Preeclampsia: Causes, Symptoms and Treatments

It is a complication of pregnancy characterized by high blood pressure and damage to other organs.

It usually begins after 20 weeks of pregnancy in a woman whose blood pressure has been normal. Even a slight increase in blood pressure can be a sign of preeclampsia.

If left untreated, preeclampsia can lead to serious or even fatal problems.

The symptoms

Preeclampsia sometimes develops without symptoms. Monitoring blood pressure is an important part of prenatal care because the first sign of preeclampsia is commonly an increase in blood pressure.

Other signs and symptoms of preeclampsia may include:

  • Excess protein in the urine (proteinuria) or additional signs of kidney problems.
  • Severe headaches
  • Nausea or vomiting
  • Decrease in diuresis.
  • Decreased levels of platelets in the blood (thrombocytopenia).
  • Liver failure.
  • Difficulty breathing, caused by fluid in the lungs.

The sudden increase in weight and swelling (edema) – especially in the face and hands – often accompanies preeclampsia. But these things also happen in many of the normal pregnancies, so they are not considered signs of preeclampsia.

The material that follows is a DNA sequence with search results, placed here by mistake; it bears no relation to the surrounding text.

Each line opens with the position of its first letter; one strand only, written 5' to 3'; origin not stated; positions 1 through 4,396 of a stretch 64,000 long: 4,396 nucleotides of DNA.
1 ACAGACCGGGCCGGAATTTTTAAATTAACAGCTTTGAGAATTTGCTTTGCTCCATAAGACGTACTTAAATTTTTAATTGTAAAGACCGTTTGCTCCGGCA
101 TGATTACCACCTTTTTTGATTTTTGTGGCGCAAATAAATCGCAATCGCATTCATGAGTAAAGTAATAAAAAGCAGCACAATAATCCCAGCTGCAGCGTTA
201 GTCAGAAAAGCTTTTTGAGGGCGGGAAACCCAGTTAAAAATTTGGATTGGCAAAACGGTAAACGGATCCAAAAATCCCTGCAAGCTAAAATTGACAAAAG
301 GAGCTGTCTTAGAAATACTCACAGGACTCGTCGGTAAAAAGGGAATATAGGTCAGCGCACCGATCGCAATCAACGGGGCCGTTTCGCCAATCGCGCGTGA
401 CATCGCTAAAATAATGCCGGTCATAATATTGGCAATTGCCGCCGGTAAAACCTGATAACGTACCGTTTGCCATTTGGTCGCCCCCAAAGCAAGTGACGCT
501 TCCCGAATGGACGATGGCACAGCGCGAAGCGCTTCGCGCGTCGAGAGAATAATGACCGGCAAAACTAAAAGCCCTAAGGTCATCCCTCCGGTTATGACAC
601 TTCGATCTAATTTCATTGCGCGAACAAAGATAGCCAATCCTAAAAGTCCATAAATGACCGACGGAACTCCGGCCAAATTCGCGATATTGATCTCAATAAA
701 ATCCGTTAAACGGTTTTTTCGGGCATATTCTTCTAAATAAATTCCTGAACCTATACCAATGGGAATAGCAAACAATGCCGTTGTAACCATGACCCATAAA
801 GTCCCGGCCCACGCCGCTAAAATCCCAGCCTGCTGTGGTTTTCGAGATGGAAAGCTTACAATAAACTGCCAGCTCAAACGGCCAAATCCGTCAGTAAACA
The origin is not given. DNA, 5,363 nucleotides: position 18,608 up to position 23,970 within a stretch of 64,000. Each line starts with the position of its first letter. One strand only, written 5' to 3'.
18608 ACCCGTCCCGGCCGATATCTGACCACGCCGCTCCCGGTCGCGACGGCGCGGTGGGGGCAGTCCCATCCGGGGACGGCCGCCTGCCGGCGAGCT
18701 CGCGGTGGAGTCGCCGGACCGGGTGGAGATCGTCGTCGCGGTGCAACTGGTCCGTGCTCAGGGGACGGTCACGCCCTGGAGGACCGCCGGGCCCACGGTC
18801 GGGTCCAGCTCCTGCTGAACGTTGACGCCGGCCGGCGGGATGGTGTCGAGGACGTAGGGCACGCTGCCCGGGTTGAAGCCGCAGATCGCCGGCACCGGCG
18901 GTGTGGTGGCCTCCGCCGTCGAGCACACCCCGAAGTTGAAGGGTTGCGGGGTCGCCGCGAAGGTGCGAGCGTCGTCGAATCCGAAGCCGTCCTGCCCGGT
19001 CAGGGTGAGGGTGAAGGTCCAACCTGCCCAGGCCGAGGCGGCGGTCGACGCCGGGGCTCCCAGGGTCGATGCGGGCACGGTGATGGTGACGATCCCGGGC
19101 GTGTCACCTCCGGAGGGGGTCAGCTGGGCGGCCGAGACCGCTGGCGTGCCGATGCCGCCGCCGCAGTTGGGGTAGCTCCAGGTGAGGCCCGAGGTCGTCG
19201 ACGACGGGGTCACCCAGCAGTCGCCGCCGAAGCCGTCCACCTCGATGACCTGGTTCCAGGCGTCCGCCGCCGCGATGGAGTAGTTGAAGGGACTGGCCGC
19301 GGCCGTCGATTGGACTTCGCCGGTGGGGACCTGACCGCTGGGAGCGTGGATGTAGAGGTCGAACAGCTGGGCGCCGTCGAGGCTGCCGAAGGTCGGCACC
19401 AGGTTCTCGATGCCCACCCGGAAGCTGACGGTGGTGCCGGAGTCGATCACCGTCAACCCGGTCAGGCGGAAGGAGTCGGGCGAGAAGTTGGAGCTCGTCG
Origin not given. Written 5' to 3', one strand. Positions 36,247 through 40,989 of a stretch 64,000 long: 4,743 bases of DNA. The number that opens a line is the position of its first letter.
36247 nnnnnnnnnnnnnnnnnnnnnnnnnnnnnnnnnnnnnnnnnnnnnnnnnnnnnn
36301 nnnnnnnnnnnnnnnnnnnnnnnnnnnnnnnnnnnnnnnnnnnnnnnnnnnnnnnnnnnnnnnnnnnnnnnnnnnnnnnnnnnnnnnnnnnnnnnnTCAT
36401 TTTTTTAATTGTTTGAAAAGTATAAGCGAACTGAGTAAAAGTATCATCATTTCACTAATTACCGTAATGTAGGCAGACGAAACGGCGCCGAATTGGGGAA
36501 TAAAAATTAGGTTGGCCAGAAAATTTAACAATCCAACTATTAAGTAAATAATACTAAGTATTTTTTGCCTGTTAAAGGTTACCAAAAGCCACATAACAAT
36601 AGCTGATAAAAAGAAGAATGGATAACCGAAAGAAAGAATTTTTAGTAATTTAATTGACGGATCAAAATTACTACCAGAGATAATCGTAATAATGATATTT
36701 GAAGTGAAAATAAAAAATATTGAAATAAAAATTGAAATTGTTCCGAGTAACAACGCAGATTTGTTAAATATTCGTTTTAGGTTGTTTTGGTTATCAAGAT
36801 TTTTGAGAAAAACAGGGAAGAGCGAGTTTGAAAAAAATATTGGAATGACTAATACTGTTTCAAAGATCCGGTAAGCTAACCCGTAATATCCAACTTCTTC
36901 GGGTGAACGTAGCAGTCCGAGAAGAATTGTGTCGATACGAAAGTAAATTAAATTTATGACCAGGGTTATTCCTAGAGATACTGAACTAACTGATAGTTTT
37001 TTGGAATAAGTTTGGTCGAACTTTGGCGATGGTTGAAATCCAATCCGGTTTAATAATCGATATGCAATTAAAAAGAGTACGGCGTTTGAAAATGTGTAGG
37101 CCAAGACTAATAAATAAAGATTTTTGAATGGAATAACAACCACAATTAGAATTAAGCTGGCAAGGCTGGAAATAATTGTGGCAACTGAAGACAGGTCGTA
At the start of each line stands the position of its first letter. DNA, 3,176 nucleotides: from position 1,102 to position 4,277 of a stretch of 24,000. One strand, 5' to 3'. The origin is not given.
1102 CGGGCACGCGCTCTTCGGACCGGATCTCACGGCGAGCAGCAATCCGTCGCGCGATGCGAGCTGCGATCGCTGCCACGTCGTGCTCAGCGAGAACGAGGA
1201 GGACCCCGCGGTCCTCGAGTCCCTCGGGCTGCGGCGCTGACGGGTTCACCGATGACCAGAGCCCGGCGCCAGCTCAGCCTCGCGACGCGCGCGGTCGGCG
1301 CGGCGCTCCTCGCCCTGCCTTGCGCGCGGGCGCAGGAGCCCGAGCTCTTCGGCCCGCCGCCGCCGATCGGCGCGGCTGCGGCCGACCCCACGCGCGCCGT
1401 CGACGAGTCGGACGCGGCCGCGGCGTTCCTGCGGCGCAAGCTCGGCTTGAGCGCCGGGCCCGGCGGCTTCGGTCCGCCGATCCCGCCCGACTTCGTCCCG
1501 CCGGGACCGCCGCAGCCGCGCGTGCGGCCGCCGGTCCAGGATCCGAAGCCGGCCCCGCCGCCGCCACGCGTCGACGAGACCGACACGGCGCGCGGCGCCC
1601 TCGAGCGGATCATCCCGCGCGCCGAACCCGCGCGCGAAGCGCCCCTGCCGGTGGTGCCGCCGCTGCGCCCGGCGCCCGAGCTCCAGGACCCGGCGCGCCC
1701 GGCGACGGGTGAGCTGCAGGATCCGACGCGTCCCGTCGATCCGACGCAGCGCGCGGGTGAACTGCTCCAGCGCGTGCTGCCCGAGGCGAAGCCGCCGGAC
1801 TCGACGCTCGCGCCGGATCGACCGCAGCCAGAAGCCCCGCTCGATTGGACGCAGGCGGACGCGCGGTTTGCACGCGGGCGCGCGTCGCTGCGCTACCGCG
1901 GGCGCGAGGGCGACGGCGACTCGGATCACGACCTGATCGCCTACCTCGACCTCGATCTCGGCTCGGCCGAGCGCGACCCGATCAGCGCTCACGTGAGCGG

The exact cause of preeclampsia is unknown. Experts believe it begins in the placenta – the organ that nourishes the fetus during pregnancy.

At the beginning of pregnancy, new blood vessels develop and evolve efficiently to send blood to the placenta.

In women with preeclampsia, it does not appear that these blood vessels can develop properly. They are narrower than normal blood vessels and react differently to hormonal signaling, which limits the amount of blood that can flow through them.

Treatments and medications for preeclampsia

Childbirth is the only cure for preeclampsia. Of course, if it is too early in pregnancy, delivery may not be the best for the baby.

If a woman is diagnosed with preeclampsia, the doctor will let her know how often she will have to return for prenatal visits – probably more often than what is normally recommended for pregnancy.

You will also need more frequent blood tests, ultrasounds, and effortless tests what you would expect in a pregnancy without complications.

The drugs

A possible treatment for preeclampsia may include:

The medications recommended by doctors to lower blood pressure. Blood pressure around 140/90 is usually not treated.

Bed rest

Bed rest is recommended routinely for women with preeclampsia. But research has not shown a benefit from this practice, and may increase the risk of blood clots.

For most women, bed rest is no longer recommended.